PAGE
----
*Be sure that your teen is getting biblical help, too. The fire may have been put out, but the burns hurt for awhile. Your teen needs to know there is hope in the gospel and in God’s Word. She needs godly, wise counsel and discipleship.
*Put off/put on. In Ephesians 4:22-24, there is a principle we will call the “put off/put on principle”. You do need to “put off” harsh words, but you also need to replace them by “putting on” words that will uplift, encourage, and show love to your child.
The apostle Paul, in Ephesians 4:29 wrote, “Do not let any unwholesome talk come out of your mouths, but only what is helpful for building others up according to their needs, that it may benefit those who listen.”
Moms, you can choose to speak only edifying words to your child, even when you are exhausted, frustrated, and even if your child is being disobedient and rebellious. It is possible, with God’s help and the help of your church community, to avoid setting your household on fire with your words.
Colossians 4:6 “Let your conversation be always full of grace, seasoned with salt, so that you may know how to answer everyone.”
Have you spoken words that have set your household on fire? If so, what will you do today to put out the fire to heal and restore your family? Please do not wait another day.
Relationships Take Effort
What do these phrases have in common: “I am too busy”, “I am not good at it”, “I don’t need others”, “it is too much trouble”? These are all common excuses for living our lives with no room for others.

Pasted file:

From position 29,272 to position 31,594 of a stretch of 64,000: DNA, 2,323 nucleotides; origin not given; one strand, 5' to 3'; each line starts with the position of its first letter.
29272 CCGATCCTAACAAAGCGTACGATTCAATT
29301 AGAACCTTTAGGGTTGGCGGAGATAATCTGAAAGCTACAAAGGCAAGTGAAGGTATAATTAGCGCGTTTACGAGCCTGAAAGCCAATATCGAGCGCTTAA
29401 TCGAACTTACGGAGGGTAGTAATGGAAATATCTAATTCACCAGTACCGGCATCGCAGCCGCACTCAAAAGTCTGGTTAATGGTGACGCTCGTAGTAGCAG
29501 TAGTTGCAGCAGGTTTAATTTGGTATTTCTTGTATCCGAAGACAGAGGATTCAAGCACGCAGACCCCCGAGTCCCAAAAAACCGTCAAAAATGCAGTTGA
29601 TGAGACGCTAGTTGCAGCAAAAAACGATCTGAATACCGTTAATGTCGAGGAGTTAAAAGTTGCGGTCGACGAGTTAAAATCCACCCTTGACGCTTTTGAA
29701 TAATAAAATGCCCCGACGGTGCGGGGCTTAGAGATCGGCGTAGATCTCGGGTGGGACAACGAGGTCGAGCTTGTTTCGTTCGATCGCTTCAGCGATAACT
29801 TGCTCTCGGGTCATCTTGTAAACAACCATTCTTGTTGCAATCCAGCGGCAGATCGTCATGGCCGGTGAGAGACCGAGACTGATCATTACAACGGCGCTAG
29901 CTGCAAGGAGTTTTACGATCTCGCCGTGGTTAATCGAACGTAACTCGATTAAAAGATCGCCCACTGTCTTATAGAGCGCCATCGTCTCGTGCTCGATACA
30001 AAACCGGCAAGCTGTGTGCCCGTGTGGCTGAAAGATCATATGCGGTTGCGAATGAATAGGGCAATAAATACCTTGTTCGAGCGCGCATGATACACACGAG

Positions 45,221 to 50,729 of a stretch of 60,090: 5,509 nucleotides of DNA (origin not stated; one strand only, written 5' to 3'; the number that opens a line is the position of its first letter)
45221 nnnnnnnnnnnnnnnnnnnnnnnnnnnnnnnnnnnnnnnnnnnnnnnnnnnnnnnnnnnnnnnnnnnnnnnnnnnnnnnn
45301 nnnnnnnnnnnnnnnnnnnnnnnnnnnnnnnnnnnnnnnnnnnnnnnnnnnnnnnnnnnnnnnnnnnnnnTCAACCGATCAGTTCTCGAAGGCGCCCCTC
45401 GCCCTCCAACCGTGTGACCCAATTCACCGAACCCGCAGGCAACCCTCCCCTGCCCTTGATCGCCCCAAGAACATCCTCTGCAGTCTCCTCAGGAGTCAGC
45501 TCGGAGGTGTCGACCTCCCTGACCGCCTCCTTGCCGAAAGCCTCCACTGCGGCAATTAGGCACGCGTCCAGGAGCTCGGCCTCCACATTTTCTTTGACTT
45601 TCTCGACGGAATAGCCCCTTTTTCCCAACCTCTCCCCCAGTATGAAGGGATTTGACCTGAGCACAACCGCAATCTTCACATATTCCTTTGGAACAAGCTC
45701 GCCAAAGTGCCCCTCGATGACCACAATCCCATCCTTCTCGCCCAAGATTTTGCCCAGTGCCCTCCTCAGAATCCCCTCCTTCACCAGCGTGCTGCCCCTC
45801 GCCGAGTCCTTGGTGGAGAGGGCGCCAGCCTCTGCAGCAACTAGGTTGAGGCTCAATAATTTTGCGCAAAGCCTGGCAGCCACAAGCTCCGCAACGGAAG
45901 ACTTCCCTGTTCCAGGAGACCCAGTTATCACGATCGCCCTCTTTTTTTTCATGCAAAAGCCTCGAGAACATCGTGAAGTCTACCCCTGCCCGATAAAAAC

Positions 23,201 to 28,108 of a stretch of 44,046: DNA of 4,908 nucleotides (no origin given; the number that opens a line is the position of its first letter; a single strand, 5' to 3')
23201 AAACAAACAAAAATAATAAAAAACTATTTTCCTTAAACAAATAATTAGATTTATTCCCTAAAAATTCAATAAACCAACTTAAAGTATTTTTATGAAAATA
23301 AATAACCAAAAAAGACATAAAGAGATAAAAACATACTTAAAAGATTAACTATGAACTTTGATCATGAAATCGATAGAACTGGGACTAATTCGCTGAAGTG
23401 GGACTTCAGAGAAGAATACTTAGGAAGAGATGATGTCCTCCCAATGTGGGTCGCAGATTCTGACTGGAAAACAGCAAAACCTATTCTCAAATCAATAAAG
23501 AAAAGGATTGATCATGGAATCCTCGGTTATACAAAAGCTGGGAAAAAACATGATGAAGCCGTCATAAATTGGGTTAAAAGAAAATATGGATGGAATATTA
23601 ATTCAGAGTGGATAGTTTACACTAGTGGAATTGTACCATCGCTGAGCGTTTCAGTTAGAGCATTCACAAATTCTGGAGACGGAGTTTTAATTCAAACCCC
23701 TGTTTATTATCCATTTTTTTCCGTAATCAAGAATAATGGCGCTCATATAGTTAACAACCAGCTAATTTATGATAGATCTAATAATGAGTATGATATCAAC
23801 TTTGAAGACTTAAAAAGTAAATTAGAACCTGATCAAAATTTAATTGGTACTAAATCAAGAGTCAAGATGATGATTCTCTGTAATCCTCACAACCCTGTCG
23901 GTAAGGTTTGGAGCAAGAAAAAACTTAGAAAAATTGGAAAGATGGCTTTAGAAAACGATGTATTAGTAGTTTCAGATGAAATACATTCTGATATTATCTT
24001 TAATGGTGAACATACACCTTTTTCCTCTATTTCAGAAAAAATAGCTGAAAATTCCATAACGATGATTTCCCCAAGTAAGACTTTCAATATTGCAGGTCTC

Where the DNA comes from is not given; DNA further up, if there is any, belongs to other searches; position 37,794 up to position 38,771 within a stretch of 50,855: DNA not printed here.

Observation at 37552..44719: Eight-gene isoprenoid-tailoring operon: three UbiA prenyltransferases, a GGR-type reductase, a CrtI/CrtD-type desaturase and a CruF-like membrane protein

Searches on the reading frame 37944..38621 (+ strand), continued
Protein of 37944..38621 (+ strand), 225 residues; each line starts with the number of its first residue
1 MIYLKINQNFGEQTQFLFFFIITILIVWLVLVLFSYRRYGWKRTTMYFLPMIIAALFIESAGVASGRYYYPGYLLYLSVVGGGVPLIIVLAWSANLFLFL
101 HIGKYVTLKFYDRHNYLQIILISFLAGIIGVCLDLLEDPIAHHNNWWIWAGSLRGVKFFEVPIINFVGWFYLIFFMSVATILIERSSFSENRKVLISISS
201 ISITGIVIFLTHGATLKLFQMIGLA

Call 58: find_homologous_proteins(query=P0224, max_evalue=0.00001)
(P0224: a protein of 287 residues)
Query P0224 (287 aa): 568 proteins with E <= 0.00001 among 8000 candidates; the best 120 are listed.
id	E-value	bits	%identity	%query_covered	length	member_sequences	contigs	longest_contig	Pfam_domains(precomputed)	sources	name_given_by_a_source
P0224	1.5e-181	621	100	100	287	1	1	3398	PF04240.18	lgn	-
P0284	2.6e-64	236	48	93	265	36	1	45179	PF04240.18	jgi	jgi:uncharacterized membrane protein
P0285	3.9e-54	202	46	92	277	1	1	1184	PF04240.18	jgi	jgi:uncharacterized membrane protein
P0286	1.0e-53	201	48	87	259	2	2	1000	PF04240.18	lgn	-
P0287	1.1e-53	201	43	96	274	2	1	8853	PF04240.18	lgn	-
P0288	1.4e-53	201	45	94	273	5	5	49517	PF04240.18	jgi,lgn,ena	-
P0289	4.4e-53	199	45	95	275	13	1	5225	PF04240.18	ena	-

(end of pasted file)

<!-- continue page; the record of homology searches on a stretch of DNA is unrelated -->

There are many one-another verses in the Bible. This should help us to realize how significant our relationships are as Christians. We can’t practice the one-anothers unless we are engaged in relationships! But some people may find this realization discouraging rather than encouraging. Some may find relationship-building difficult due to the fear of man that can manifest in our lives in a variety of ways. Others are struggling with broken relationships. We may find ourselves disappointed due to unmet expectations. Perhaps we fear rejection and avoid relationships by keeping ourselves too busy to engage. Sometimes, we simply do not make room for others in our lives.
God’s Word is clear that we are not meant to walk through life on our own. If we do not make room for other people in our lives, we will miss one of the means of grace that God has given us for our good and His glory. Relationships must be cultivated and considered to be part of our sanctification process. Hospitality and relationship building take time and effort, but they are essential.
We Need Relationships
We live in a culture that promotes independence, individualism, and autonomy. The Bible, however, promotes community, dependence on God, and relationship. People can attend and be a part of a local church, and not experience true community because the culture has crept into the church. Many people in our churches experience more loneliness than belonging and acceptance. Many Christians do not have significant relationships even within their own church contexts.
We can glean some important lessons from the apostle Paul’s ability to establish relationships wherever he went, whether it was during his younger years or during his missionary campaigns as he traveled city to city. In every place, he established and maintained a supportive and encouraging community.
In Paul’s very personal letter to the church in 1 Thessalonians, we see some keys to developing and maintaining relationships.
1 Thessalonians 2:7-8 “But we were gentle among you, like a nursing mother taking care of her own children. So, being affectionately desirous of you, we were ready to share with you not only the gospel of God but also our own selves, because you had become very dear to us.”